Reducing the Waste of Inventory in the Information Age
Posted: 06/24/2009 5:28:00 PM EDT | 3
One of the most familiar forms of waste is inventory, but is it also one of the most missed opportunities. Comprehending the costs of storing, managing and tracking inventory is straightforward. The costs associated with the risks of damage and obsolescence while inventory sits are also fairly obvious. Certainly inventory is something to be avoided. In the information age it can be harder to see, but just as costly.
Inventory is No Longer Just on the Factory Floor
In the information age, inventory does not exist merely on a factory floor or as raw material storage. Factory jobs and the creation of tangible products are moving into automation and lower cost workers in other countries, creating an entirely different work environment. Without a tangible product, recognizing inventory becomes a little more difficult; however, it is still a waste that has universal applicability.
Inventory is defined as a stock of goods, so anything that is stock piled, stored or saved is inventory. As today’s goods are moving toward service, design and innovation, inventory reflects the soft, intangible inputs and outputs of this activity. Intelligence, creativity and ideas, also referred to as the ninth waste, are forms of mental inventory.
Hard and Soft Files: Your Source of Inventory Waste in Today’s Work Environment
A universal example of inventory of today’s work environment is files. We all have reams of paper that may be taking up valuable space that we hope will be useful one day, and when we need a specific piece of paper, we have to shift, sort and search to find it. We take up valuable time organizing, filing and managing these files. Sometimes when we do go back and find something that we need, it is difficult to make sense of it, and we are left wondering what it was all about.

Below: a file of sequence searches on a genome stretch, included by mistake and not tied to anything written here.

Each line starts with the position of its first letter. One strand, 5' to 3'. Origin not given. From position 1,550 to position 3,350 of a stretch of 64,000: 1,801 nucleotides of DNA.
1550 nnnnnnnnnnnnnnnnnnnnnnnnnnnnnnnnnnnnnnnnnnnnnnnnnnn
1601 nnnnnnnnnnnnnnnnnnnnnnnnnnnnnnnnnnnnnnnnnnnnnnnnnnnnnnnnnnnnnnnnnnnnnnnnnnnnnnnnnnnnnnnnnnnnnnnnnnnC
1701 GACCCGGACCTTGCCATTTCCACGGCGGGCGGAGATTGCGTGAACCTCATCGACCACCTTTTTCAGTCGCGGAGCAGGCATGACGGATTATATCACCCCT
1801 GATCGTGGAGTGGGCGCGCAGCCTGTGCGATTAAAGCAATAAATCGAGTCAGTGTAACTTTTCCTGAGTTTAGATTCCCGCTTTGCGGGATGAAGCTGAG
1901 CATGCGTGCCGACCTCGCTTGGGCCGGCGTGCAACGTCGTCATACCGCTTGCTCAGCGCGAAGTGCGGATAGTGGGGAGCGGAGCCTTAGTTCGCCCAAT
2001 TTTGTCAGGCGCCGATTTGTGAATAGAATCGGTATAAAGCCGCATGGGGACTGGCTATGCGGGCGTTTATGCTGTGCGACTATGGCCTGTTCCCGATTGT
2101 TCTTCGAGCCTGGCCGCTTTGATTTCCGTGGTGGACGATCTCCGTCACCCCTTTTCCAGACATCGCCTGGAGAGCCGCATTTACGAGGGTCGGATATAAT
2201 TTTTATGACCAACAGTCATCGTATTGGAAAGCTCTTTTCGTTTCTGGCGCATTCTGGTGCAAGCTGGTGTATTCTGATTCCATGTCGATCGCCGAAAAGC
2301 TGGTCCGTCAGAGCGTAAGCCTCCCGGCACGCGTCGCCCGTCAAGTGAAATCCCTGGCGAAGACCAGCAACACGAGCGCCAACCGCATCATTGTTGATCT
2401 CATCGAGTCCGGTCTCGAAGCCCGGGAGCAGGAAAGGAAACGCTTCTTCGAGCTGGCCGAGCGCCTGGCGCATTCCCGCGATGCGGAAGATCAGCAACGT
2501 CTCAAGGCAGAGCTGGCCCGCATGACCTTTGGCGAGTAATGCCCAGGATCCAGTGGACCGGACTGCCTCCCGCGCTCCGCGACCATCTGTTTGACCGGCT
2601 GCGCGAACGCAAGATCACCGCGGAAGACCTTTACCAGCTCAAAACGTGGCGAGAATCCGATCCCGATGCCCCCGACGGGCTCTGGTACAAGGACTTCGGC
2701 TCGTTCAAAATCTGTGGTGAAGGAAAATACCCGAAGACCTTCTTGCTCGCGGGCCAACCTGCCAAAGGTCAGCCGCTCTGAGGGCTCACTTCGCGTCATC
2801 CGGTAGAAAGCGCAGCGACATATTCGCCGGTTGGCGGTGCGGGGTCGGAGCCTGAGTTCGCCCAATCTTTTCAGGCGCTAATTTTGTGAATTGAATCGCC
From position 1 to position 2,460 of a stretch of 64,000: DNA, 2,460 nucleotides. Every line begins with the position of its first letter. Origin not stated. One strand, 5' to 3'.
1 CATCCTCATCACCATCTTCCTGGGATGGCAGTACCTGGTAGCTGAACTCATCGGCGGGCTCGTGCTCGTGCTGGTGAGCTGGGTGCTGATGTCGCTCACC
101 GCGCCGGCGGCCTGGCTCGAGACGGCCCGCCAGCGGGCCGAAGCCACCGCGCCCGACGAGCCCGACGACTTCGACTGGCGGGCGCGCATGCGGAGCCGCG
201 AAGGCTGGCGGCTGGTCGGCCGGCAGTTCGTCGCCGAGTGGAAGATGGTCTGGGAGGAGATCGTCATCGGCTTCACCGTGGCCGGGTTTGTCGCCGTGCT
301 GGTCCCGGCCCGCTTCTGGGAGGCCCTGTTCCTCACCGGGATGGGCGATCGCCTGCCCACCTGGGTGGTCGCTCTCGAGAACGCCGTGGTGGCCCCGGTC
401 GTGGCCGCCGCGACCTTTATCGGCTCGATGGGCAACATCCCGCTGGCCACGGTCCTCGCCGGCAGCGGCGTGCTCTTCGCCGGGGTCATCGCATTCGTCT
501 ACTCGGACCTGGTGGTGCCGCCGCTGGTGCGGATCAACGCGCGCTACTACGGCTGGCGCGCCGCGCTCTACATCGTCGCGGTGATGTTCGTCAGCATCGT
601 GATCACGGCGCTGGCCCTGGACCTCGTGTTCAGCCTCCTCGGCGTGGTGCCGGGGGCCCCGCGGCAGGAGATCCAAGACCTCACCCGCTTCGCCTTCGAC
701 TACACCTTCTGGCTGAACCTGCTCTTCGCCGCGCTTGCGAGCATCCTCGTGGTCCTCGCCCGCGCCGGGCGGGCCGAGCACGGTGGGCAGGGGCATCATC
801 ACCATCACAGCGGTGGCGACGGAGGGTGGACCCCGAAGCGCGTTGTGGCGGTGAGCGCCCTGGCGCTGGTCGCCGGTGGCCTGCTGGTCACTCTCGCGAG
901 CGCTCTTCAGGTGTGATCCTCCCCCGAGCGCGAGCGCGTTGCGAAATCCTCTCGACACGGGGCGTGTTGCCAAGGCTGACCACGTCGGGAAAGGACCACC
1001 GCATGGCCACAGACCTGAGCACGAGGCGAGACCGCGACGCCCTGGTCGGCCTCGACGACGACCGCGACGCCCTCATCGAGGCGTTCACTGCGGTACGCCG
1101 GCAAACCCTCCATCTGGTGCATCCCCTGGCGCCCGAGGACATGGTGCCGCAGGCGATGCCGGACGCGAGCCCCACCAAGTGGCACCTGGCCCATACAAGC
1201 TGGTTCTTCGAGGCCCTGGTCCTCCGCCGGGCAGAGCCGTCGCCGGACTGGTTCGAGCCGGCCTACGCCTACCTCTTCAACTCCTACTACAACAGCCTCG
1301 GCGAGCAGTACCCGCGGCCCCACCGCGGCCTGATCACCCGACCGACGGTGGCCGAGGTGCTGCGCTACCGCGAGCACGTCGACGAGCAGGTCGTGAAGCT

While hard files are a tangible source of waste, soft files are the invisible counterpart. Soft files are things we store on computers. As more stuff is stored, requirements for more and more space, which lead to real costs as we upgrade and purchase more memory.
What are you storing or holding on to that may benefit someone else, be it a file or a piece of knowledge? Just like garbage, what is trash to one is treasure to another. A seemingly insignificant piece of information to one person may be the key to unlocking a great solution for someone else.
Which files have become obsolete and are destined for the recycle bin? Passing knowledge or information along eliminates the waste of inventory and creates the flow of knowledge that can help improve the overall functioning of the business. What can you pass along or get rid of today? When the knowledge worker relies on information, information needs to flow.
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Nice post. I have dedicated a lot of time to tackling the second part of your idea -- what you call soft files. My new book "Far From the Factory: Lean in the Information Age" (http://www.amazon.com/Far-Factory-Lean-Information-Age/dp/1420094564/ref=sr_1_1?ie=UTF8&s=books&qid=1282749831&sr=8-1) focuses on this very point. Our conclusions are that factory style lean has been largely mis-applied on a superficial basis. In paper driven office there is a parallel to the factory (e.g.: the A/P process is the assembly of three physical components: the invoice, the PO, and the receiving ticket -- this is analogous to three parts coming together in a final assembly/processing operation). But in the computer era such a simplistic approach does not work. Web workers can routinely replace document information out-of-sequence (they get cc'd on an upstream email, they pull data off the vendor's website, they find previously used data stored electronically, etc.) The key point is that design documents are comprised of dozens or hundreds of information elements -- most workers need only a few and are adept at getting them out of sequence. The end result is redundant work, orphaned information, and errors all leading to re-work. In order to SEE these invisible information inventories and works in progress we need new techniques to map and redesign information flow. We use the Design Structure Matrix along with Lean/Kaizen techniques to achieve this goal.
I would be very interested to hear your reactions to our approach. And I would appreciate the opportunity to guest-post your blog.
Thank you and keep up the good work.